What good is a VP anyway? The five ps about the V.P. - policy, process, politics, the Presidency, and my PhD

Thursday, September 25, 2008

Insider Picks

At a recent debate between surrogates for the two Presidential candidates the biggest applause line was when Obama's surrogate said that McCain's selection of Palin says it all about McCain's judgment.

What strikes me as interesting, in light of the Insider/Outsider paradigm that shapes the selection and roles of Vice Presidents, is how Palin she fits into the pattern of picks by insider Presidential candidates.

Overall, the VP picks by outsider candidates, starting with Carter, have been awfully Presidential. It includes Mondale, Bush 41, and Gore. Cheney was well-regarded when he was selected, and Biden (although some have their reservations) is also generally considered a good choice who leavens some of Obama's weaknesses. The one outsider candidate who lost, Dukakis, chose Lloyd Bentson - who most polls showed was the single most appealing figure on either party's ticket. On the basic issue of whether or not the VP was considered "Presidential" by the general public - all of these selections were successful. Six for six.

Now consider the VP picks by the insider candidates. Muskie, Kemp, and Lieberman were all generally considered sound, if - in the cases of Muskie and Kemp - unremarkable. Then there was the McGovern fiasco. McGovern had two choices, first Eagleton who then withdrew after it was revealed that he had undergone electro-shock therapy. Then McGovern picked R. Sargent Shriver, who had never held elected office before. Strictly, speaking, Eagleton was actually a solid pick based on resume - but he did end up becoming a problem for the campaign. Ford also had two picks, first his choice when he succeeded Nixon the Presidency and then his choice when he ran in 1976. Rockefeller was chosen in great part because he was considered eminently qualified to be President. However, he ended up not working out, and when Ford was nominated he chose Bob Dole. Based on his resume Dole was a sound pick, but he blew it in his debate with Mondale.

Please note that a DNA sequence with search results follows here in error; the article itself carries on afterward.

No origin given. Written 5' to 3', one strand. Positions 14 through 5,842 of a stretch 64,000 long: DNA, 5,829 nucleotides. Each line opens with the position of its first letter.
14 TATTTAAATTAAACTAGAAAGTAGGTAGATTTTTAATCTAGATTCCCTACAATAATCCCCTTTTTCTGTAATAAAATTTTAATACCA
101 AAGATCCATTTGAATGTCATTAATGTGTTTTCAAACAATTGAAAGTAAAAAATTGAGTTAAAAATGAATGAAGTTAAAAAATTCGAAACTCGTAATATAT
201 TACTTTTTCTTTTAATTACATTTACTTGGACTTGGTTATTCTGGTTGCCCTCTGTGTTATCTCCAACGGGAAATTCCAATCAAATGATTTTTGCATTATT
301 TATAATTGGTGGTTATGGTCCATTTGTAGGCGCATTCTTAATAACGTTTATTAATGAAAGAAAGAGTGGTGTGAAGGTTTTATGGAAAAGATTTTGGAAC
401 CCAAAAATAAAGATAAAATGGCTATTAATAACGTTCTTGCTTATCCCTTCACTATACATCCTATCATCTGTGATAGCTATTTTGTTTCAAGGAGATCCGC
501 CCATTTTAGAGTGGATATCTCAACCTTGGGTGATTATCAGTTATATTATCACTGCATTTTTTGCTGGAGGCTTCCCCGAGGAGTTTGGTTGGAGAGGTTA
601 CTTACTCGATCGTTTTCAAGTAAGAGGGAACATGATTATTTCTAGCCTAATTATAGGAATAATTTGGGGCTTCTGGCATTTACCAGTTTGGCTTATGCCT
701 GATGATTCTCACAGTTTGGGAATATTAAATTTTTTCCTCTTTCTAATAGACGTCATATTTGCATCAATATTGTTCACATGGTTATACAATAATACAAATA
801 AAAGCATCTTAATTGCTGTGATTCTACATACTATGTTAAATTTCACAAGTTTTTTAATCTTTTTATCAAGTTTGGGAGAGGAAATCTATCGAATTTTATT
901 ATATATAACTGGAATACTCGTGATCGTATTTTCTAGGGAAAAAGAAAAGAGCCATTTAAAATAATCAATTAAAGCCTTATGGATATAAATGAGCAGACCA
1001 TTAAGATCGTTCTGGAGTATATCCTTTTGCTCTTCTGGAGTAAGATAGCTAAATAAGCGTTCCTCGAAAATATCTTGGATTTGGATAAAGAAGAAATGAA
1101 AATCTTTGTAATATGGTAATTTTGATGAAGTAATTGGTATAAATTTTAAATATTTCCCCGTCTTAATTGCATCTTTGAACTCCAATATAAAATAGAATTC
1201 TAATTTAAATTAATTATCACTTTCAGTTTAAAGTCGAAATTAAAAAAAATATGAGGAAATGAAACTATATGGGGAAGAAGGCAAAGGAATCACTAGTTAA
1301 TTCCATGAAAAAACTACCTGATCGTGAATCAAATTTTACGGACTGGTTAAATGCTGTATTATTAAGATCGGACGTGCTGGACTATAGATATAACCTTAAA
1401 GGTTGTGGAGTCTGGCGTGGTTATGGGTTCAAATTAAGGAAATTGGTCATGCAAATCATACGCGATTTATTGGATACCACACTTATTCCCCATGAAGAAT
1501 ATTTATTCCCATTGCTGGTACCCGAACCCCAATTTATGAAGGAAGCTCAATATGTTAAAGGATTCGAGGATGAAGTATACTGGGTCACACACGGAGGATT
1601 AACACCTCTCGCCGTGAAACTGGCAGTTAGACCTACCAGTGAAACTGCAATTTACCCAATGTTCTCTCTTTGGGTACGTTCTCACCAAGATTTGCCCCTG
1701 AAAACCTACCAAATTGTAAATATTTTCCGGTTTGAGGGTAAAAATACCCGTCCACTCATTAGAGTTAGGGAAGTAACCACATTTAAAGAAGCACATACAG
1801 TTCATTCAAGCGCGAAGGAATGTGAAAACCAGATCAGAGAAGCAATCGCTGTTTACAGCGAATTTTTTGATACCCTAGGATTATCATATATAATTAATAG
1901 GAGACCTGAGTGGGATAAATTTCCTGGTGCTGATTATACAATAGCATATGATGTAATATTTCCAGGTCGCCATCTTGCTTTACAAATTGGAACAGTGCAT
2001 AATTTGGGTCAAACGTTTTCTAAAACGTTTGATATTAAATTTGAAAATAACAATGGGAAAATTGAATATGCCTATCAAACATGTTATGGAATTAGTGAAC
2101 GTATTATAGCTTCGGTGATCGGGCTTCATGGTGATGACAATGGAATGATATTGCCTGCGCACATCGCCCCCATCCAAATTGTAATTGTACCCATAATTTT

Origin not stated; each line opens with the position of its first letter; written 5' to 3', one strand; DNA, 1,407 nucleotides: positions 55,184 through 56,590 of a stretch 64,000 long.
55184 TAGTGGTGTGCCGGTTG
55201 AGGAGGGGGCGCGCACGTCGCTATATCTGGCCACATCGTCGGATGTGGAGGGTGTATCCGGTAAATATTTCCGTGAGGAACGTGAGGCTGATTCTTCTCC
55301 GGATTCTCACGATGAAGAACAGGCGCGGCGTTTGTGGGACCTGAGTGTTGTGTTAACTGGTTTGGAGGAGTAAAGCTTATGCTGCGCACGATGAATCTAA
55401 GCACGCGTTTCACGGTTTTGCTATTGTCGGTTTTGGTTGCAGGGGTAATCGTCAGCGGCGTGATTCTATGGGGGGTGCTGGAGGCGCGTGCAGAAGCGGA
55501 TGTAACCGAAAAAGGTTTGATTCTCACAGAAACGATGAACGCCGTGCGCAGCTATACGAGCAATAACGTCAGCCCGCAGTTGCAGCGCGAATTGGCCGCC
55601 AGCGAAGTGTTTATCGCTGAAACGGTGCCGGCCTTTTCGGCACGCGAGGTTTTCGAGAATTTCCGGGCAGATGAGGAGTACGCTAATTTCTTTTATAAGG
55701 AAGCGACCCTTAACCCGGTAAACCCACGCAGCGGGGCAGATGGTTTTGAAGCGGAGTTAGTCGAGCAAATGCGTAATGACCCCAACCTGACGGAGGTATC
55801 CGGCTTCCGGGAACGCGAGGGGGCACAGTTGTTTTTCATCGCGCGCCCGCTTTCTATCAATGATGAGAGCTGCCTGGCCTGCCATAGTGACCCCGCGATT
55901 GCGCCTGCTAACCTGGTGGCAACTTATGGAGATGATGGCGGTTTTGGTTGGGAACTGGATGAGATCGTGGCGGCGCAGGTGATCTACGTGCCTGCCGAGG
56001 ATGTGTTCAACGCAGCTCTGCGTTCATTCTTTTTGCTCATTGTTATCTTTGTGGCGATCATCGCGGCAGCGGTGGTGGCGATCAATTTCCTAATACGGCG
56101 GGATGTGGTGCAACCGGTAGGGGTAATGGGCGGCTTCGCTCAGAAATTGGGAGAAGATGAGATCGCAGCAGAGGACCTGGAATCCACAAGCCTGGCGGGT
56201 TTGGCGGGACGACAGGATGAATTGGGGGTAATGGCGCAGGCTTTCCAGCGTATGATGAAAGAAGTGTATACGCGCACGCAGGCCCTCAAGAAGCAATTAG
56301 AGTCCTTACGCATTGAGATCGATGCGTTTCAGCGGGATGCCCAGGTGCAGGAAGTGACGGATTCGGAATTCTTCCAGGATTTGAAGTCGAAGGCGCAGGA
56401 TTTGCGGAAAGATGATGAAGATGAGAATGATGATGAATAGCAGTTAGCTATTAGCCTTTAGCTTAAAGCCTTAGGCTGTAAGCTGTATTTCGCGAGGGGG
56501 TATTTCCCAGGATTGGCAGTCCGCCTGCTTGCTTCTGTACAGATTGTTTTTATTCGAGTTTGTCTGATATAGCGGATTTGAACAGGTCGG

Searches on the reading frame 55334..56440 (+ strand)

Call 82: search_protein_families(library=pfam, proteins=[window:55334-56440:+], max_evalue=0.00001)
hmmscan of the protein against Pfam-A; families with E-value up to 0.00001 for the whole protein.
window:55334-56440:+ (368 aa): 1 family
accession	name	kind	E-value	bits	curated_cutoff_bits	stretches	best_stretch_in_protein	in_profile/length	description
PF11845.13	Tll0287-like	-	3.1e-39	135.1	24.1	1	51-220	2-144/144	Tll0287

Then there are a series of picks which were made for extremely political purposes. In this, Nixon (unsurprisingly) takes the cake. He chose Agnew because he was an "ethnic" and held onto him as impeachment insurance. When Agnew resigned, Nixon chose Ford a sounder choice on the whole, who actually did serve, reasonably well, as President.

Mondale chose Geraldine Ferraro, a three-term congresswoman from New York. It was a historic pick. But for some it looked like a transparent attempt to appeal to women voters and, because the National Organization of Women had lobbied hard for a female running mate, it made Mondale look like he had caved under pressure.

Four years later, Bush chose Quayle. In fairness, based on resume Quayle was not a bad choice, he was into his second Senate term and had served two terms in the House beforehand. However, Bush reportedly choose Quayle figuring that a young and good-looking running mate would lend a certain appeal to his ticket. Whatever his virtues, Quayle appeared callow on TV and was generally considered a liability. In 2004 Kerry chose John Edwards, who had served a single undistinguished term in the Senate. Edwards did not make any missteps that would register on the Quayle scale. But he spent a fair amount of effort trying to convince voters that he was not too inexperienced in his 2008 run (and that was against Barak Obama...)

And then there is Sarah Palin.

Out of 13 VP picks by insider Presidential nominees, seven had serious credibility problems with substantial components of the general public.

Certainly one can quibble with some of my calls. Maybe John Edwards or Ferraro were regarded as solid picks. Sill, even with the most generous judgments of the insider's choices and more critical judgments of the outsider candidates' selections the the discrepancy is outstanding. There have been no outsider candidate choices equivalent to Agnew, or even Quayle and Ferraro.

The overall trend appears that outsider candidates think very carefully about who they want to work with and who could become President. The insider candidates want to get women to vote for them.

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